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Toys must meet federal testing, certification requirements

Toys made and sold in New Jersey and the rest of the United States are subject to the rules of the federal Consumer Product Safety Commission, or CPSC. These rules are in place to make sure that toys which ultimately fall in to hands of children are safe for their use.

One of the more recent rules CPSC adopted just became mandatory on toy manufacturers as of last spring. Under these new rules, toymakers who want to market a toy for the use of children under 12 have to put the toy through a series of rigorous tests to make sure the toys are safe and meet the CPSC's rules.

While manufacturers have been voluntarily putting their toys through these tests for some time, they are now required.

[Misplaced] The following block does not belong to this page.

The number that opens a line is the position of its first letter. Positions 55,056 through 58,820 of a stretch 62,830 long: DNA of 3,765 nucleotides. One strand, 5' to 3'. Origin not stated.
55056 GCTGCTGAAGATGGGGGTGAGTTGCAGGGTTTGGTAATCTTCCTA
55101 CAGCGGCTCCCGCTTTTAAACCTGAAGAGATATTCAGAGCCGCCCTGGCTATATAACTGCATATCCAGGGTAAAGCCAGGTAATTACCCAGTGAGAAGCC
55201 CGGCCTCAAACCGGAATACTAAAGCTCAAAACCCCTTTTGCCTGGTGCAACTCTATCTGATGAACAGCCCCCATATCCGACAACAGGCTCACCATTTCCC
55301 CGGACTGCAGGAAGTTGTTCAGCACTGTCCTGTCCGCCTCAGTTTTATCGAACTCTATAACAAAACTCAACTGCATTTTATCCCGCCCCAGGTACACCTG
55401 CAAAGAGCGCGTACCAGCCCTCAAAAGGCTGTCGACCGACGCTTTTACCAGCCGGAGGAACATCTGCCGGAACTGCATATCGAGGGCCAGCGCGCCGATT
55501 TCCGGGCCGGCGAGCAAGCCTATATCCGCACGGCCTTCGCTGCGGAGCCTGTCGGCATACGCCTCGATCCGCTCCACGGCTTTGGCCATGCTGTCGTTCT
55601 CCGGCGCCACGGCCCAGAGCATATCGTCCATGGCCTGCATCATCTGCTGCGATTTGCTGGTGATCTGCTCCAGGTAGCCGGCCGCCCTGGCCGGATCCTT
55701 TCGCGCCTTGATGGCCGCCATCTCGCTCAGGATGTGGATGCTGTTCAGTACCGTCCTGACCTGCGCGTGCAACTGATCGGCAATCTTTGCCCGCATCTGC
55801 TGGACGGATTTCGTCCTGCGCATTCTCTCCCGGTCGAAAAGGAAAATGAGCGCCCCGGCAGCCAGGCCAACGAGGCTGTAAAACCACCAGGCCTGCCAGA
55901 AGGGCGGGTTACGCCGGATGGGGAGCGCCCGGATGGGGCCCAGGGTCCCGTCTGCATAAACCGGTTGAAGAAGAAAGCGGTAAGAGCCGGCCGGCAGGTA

Moreover, the new regulation requires manufacturers to let an outside engineering or other firm, approved by the CPSC, to conduct its own independent tests. Aside from giving the toy one more round of scrutiny before it hits the market, requiring independent testing also prevents companies from giving in to the temptation to see their products more favorably than they should when it comes to safety.

Furthermore, the regulation requires manufacturers to certify that their toys meet applicable safety rules and standards.

Hopefully, these standards will help parents and their children stay safe while they are playing with toys. Those companies who choose to ignore them or try to get around them may face fines and other penalties. If their products hurt someone, they may also face products liability lawsuits, especially if it turns out their testing of the product was perfunctory or otherwise flawed.

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